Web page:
James Wright (1927–1980) was born in Martins Ferry, Ohio, the son of a factory worker. After graduating from high school in 1946, he was stationed with the United States Army in occupied Japan. He attended Kenyon College on the G.I. Bill, then traveled as a Fulbright fellow to Austria, where he studied the work Theodor Storm and Georg Trakl at the University of Vienna. In 1957, Wright’s first book of poems, The Green Wall, was chosen by W.H. Auden for the Yale Younger Poets Series. Wright was elected a fellow of the Academy of American Poets in 1971 and in 1972 he received the Pulitzer Prize for poetry for his Collected Poems.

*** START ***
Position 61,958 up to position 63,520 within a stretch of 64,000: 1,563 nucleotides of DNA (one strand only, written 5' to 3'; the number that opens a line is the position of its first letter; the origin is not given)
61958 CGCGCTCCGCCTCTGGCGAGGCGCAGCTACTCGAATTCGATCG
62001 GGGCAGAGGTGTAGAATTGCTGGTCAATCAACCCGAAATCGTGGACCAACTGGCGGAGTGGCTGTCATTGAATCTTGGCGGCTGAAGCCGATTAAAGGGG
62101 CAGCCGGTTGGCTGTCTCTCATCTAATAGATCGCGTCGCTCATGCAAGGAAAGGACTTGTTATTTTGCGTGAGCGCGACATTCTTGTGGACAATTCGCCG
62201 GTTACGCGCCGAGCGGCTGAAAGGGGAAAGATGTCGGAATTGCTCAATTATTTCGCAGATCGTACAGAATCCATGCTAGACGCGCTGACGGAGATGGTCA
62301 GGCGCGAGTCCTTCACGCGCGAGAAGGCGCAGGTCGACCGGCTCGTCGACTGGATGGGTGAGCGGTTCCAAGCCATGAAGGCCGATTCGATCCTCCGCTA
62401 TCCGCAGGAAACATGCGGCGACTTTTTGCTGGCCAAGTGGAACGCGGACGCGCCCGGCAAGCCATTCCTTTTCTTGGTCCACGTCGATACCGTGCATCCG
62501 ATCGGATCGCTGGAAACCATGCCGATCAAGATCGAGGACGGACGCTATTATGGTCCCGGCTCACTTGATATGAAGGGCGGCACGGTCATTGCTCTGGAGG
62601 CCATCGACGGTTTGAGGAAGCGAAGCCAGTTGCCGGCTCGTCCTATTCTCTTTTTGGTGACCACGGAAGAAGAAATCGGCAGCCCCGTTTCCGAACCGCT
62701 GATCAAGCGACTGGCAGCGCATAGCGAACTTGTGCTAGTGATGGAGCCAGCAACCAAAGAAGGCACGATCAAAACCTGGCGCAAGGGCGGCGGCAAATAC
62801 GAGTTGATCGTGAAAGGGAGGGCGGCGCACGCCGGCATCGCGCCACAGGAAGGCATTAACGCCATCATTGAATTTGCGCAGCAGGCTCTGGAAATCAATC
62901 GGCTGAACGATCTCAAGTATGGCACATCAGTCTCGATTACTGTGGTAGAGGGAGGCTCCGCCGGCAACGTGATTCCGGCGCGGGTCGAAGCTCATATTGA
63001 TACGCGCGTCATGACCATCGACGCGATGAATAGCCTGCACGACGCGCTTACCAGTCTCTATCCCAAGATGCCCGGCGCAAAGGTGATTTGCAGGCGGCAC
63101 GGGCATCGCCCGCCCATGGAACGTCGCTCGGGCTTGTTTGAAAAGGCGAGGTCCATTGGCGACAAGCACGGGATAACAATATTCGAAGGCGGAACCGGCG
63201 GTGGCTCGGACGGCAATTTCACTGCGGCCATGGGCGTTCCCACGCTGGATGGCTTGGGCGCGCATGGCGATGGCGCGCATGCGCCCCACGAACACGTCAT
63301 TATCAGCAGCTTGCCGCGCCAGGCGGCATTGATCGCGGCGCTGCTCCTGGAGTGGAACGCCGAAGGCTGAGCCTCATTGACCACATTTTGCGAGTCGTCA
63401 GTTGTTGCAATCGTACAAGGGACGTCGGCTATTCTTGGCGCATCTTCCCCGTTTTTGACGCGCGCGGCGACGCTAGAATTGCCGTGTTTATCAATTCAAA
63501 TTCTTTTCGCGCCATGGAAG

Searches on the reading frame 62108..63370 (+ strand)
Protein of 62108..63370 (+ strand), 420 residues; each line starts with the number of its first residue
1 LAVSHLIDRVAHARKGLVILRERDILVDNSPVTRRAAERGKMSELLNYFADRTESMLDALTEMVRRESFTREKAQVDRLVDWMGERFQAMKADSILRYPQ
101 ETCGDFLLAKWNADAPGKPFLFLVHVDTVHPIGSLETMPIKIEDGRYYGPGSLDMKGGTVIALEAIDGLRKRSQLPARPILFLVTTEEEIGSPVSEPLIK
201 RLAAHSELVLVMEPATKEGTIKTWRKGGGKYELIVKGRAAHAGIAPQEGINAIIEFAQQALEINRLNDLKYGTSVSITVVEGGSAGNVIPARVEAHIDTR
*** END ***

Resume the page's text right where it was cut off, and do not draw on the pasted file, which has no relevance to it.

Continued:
Theodor Storm produced some of 19th-century Germany’s finest short fiction. Here American poet James Wright provides limpid translations of a selection of Storm’s best tales. The title novella—recounting a young man’s struggle to protect his village against the sea storms that beset it—is at once a chilling supernatural tale, a domestic drama, and the record of a spiritual journey.